Bryson DeChambeau had a difficult day at Royal St. George’s Golf Course on Thursday and responded by taking his frustrations out on his equipment. 

On Thursday, DeChambeau shot a 1-over 71 in his first round at The Open Championship in Sandwich, England. After the round, DeChambeau chose not to put the onus on himself to improve but instead chose to blame his driver for his inability to hit a fairway. 

“If I can hit it down the middle of the fairway, that’s great, but with the driver right now … the driver sucks,” DeChambeau said. “It’s not a good face for me, and we’re still trying to figure out how to make it good on the mishits. I’m living on the razor’s edge like I’ve told people for a long time. When I did get it outside of the fairway, like in the first cut and whatnot, I catch jumpers out of there and I couldn’t control my wedges.”

DeChambeau was only able to hit 4 of 14 fairways in his first round and bogeyed two of his last four holes to finish the round. 

“It’s quite finicky for me because it’s a golf course that’s pretty short, and so when I hit driver and it doesn’t go in the fairway, it’s first cut or whatever, or it’s in the hay, it’s tough for me to get it out on to the green and control that,” DeChambeau said.  “It’s kind of living on the razor’s edge, and if I can’t figure it out.” 

“It’s literally the physics and the way that they build [club] heads now. It’s not the right design, unfortunately, and we’ve been trying to fix it [with no] results yet.’’

Understandably, his comments touched a nerve with the manufacturer of DeChambeau’s driver — Cobra Golf.

DeChambeau’s driver is made specifically for him, it’s not a club that the casual golfer has access to. According to Golfweek, he’s using a Cobra Radspeed driver, which is 46 inches long with 5 degrees of loft. 

Ben Schomin is Cobra’s tour operations manager and also filled in as DeChambeau’s caddie two weeks ago at the Rocket Mortgage Classic after DeChambeau parted ways with his longtime caddie, Tim Tucker. 

Schomin was not pleased that DeChambeau publicly disparaged the driver. 

“Everybody is bending over backwards. We’ve got multiple guys in R&D who are CAD’ing (computer-aided design) this and CAD-ing that, trying to get this and that into the pipeline faster. (Bryson) knows it,” Schomin told Golfweek. “It’s just really, really painful when he says something that stupid.”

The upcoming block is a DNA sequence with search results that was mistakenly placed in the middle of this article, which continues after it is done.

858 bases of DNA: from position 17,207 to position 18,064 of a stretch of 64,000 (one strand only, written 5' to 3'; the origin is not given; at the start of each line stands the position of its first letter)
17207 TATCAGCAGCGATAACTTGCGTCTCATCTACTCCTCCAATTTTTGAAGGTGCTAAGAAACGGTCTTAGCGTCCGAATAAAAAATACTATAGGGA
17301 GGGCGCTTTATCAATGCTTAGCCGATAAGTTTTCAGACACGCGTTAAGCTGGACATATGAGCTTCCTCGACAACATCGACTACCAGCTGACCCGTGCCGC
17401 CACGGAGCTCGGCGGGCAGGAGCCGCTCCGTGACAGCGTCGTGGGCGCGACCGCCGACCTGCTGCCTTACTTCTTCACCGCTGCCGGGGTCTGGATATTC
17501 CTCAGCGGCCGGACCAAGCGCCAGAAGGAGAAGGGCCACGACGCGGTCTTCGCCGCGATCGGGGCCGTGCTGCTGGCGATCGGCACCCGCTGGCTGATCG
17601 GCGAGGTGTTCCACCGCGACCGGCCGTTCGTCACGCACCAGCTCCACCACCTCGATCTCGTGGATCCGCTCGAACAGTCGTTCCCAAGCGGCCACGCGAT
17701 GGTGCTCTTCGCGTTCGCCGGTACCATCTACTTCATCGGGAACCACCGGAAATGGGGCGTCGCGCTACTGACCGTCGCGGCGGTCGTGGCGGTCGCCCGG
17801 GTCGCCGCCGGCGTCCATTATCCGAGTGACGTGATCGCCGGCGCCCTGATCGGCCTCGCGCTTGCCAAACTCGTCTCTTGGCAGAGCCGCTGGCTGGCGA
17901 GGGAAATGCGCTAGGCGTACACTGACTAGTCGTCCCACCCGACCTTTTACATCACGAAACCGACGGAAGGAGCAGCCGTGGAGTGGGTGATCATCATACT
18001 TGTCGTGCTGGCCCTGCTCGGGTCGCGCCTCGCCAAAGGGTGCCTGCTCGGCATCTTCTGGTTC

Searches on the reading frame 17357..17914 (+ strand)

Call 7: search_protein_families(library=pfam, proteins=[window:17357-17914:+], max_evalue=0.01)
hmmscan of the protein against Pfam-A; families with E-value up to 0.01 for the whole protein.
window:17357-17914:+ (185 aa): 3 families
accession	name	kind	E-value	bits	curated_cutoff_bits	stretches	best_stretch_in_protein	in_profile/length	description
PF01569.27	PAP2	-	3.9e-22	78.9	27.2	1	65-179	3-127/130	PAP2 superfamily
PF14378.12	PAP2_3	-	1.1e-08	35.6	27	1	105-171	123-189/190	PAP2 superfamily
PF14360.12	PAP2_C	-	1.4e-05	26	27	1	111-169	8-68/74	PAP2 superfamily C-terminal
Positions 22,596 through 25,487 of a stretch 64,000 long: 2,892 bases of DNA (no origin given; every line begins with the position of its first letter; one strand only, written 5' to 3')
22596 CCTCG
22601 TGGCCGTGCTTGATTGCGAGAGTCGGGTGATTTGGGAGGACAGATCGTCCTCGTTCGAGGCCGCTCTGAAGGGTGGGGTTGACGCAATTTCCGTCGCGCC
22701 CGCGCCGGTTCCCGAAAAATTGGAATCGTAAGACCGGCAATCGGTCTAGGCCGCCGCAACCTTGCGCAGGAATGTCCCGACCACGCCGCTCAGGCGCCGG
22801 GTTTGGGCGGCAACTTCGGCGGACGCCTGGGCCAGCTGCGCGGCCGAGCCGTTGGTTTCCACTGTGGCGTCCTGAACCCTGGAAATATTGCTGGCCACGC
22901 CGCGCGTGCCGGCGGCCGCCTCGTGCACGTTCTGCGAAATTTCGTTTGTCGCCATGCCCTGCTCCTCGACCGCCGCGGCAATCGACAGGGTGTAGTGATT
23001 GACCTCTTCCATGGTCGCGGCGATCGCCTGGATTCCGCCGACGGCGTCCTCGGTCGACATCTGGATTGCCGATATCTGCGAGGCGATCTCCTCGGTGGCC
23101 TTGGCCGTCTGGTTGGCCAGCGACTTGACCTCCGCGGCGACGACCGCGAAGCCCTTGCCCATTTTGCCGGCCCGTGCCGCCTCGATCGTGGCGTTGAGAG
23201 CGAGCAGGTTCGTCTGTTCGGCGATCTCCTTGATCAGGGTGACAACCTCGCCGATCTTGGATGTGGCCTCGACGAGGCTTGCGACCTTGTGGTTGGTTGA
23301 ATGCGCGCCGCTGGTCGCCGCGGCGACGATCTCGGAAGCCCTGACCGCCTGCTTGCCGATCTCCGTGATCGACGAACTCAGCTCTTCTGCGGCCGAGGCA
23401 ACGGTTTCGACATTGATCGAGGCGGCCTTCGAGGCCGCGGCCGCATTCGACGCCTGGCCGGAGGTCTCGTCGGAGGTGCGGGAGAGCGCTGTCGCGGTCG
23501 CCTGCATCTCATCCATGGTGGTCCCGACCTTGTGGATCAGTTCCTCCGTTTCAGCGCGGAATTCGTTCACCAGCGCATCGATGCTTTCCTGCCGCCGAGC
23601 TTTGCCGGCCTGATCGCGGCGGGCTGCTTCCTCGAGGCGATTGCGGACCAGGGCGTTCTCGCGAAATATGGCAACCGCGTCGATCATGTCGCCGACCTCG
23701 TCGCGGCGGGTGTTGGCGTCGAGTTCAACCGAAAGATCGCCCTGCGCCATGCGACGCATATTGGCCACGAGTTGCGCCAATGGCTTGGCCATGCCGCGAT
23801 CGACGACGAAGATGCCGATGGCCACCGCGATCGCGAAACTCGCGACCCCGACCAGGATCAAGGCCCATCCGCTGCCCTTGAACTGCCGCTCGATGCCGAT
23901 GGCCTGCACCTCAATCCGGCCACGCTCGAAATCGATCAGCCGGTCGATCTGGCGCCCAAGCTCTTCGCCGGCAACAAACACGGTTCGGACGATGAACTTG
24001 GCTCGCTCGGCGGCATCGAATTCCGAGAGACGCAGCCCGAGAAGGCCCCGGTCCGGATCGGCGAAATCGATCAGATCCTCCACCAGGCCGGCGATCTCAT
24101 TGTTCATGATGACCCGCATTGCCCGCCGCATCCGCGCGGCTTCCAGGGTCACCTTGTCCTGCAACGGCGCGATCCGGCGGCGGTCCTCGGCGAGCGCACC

“He has never really been happy, ever. Like, it’s very rare where he’s happy,” Schomin continued. “Now he’s in a place where he’s swinging a 5-degree driver with 200 mph of ball speed. Everybody is looking for a magic bullet. Well, the magic bullet becomes harder and harder to find the faster you swing and the lower your loft gets.”

One of the issues for DeChambeau and Cobra is that DeChambeau is attempting to change the game of golf. He swings faster than anyone on the tour, making it difficult for Cobra to acquire the data necessary to figure out how the driver reacts to his swing.

“So when he’s talking about the razor’s edge, we’re not going to be able to help that,” Schomin said. “At DeChambeau’s speeds, every shortcoming in his swing or mis-hit is exponentially magnified.”

“We’re trying to stay ahead of it, so we’ll place an order for 10 prototype heads and then, literally as soon as that order is placed, usually within a week or two, we might be ordering more of something else,” Schomin said.

To his credit, DeChambeau did apologize for his comments in a post to Instagram. 

The comment I made in my post round interview today was very unprofessional. My frustration and emotions over the way I drove the ball today boiled over. I sucked today, not my equipment. Cobra and I have worked together for over five years and they are some of the hardest working people in golf industry and make an incredible product. Their team is like family to me, especially Ben Schomin who has been there for me every step of the way since I started my career. I deeply regret the words I used earlier. I am relentless in pursuit of improvement and perfection. Part of that causes me to become outwardly frustrated at times. With the new speeds I am obtaining, my game is a constant work in progress and so is controlling my emotions

“It’s like an 8-year-old that gets mad at you,” Schomin said. “They might fly off the handle and say, ‘I hate you.’ But then you go. ‘Whoa, no you don’t.’ We know as adults that they really don’t mean that and I know that if I got him cornered right now and said, ‘What the hell did you say that for,’ he would say that he was mad. He didn’t really mean to say it that harshly. He knows how much everyone bends over backwards for him, but it’s still not cool.”

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